The submarines will have high submerged cruising range and endurance, combat efficiency and reliability, and low acoustic signature. The Amur is intended to be the most advanced export design to date, incorporating many of the signature-reduction technologies proven on the Project 636 Kilo, notably anechoic tile coatings and a skewed seven-bladed propeller. Their sonar equipment includes highly sensitive direct-listening transducers at the forward end and a towed transducer array. It will be outfitted with six torpedo tubes, and its 18 weapons will comprise a mix of torpedoes and torpedo-tube launched missiles. Measuring 67 metres in length and 7.2 metres wide, it will include an anechoic tile coating on the outer hull and a skewed 7-blade propeller. The vessel's surface speed will be 10 kt; submerged 21 kt. The submerged cruising range using economic speed is 500 nautical miles at 3 kt. The maximum diving depth is 250 m, with an endurance of 45 days with a crew of 34.
- acoustic field of the submarine has been considerably reduced (in comparison with submarines of previous generations - several times);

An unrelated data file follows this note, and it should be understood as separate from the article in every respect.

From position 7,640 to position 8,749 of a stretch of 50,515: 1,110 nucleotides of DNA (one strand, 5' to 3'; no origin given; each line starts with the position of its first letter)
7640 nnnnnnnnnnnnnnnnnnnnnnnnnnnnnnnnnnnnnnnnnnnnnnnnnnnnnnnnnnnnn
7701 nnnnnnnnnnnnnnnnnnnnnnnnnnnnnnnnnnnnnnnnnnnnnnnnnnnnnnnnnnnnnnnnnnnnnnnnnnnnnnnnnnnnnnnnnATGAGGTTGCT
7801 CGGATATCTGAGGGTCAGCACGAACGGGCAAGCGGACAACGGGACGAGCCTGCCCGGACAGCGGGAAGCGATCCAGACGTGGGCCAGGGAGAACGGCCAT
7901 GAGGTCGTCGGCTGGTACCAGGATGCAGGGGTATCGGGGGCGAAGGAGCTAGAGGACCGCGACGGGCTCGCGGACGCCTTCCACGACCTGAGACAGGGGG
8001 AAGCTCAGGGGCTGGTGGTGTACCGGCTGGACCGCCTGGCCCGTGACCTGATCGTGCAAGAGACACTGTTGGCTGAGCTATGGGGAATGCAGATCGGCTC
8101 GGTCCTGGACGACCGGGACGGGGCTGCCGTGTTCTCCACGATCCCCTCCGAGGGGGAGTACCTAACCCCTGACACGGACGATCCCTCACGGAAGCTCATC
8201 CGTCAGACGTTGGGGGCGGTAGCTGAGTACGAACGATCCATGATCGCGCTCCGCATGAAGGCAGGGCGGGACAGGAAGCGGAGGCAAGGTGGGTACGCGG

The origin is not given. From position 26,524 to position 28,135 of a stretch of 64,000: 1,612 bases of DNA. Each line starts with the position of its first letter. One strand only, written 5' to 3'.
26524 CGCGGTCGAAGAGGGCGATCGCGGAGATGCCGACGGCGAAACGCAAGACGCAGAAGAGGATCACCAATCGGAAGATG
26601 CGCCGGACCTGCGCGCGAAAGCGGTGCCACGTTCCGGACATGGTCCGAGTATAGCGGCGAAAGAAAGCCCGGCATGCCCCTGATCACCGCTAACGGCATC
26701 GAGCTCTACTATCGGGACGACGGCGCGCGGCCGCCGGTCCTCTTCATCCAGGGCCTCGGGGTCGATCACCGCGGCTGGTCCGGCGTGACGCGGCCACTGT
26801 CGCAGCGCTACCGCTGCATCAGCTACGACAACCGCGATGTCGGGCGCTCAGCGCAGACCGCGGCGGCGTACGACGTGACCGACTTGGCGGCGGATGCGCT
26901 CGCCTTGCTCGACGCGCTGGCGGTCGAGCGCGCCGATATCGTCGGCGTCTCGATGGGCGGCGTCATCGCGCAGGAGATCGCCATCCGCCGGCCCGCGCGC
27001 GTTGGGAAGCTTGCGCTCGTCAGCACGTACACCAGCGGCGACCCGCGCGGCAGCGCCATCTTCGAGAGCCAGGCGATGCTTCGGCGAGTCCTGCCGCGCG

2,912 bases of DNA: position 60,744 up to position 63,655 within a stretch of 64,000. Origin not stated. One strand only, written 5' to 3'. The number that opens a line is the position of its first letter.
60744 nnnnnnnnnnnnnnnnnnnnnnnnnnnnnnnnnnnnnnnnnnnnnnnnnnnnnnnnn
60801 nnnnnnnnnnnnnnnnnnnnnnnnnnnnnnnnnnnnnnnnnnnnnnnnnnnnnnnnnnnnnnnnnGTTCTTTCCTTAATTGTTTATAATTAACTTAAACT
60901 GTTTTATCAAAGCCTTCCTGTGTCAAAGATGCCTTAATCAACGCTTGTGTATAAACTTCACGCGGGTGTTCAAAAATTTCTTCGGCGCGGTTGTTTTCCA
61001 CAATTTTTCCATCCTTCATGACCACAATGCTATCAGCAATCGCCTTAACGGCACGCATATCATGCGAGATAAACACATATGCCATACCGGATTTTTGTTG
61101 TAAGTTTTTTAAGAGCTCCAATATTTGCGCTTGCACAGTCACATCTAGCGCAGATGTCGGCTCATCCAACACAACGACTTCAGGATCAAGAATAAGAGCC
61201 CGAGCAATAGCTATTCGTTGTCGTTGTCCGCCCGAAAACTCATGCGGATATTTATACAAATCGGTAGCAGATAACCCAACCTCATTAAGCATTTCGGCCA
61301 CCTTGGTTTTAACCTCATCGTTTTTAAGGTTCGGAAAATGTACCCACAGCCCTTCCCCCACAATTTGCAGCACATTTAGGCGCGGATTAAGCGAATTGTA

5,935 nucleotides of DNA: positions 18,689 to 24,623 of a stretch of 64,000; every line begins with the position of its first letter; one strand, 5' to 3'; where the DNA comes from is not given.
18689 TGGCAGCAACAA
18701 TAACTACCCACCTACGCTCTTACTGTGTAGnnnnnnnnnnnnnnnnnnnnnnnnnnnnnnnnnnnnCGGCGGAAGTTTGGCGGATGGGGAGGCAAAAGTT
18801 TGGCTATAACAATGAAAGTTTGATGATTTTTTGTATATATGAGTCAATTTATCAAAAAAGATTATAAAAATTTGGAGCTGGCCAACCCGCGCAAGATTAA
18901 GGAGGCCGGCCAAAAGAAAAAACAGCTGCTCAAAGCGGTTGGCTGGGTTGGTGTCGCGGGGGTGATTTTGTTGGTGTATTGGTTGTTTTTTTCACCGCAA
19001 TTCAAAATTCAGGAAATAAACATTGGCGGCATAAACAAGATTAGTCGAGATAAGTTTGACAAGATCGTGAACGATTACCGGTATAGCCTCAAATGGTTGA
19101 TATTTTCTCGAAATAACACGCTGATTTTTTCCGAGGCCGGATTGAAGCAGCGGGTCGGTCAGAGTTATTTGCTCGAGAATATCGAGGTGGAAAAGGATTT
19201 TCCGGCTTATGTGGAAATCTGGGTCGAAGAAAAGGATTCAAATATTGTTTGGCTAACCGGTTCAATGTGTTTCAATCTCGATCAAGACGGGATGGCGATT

- radio-electronic equipment of a new generation has been installed with a state-of-the-art element base;
- an integrated system has been installed for automatic control of submarine and its combat and technical facilities;
- an inertial navigation complex has been installed which provides safety of navigation and determination of motion parameters with specified missile armament accuracy during long underwater operation;
- a variable-speed propulsion plant of a new design has been fitted;
- a storage battery with increased service life has been installed.
New types of production and technological processes have been introduced in the course of construction, as follows: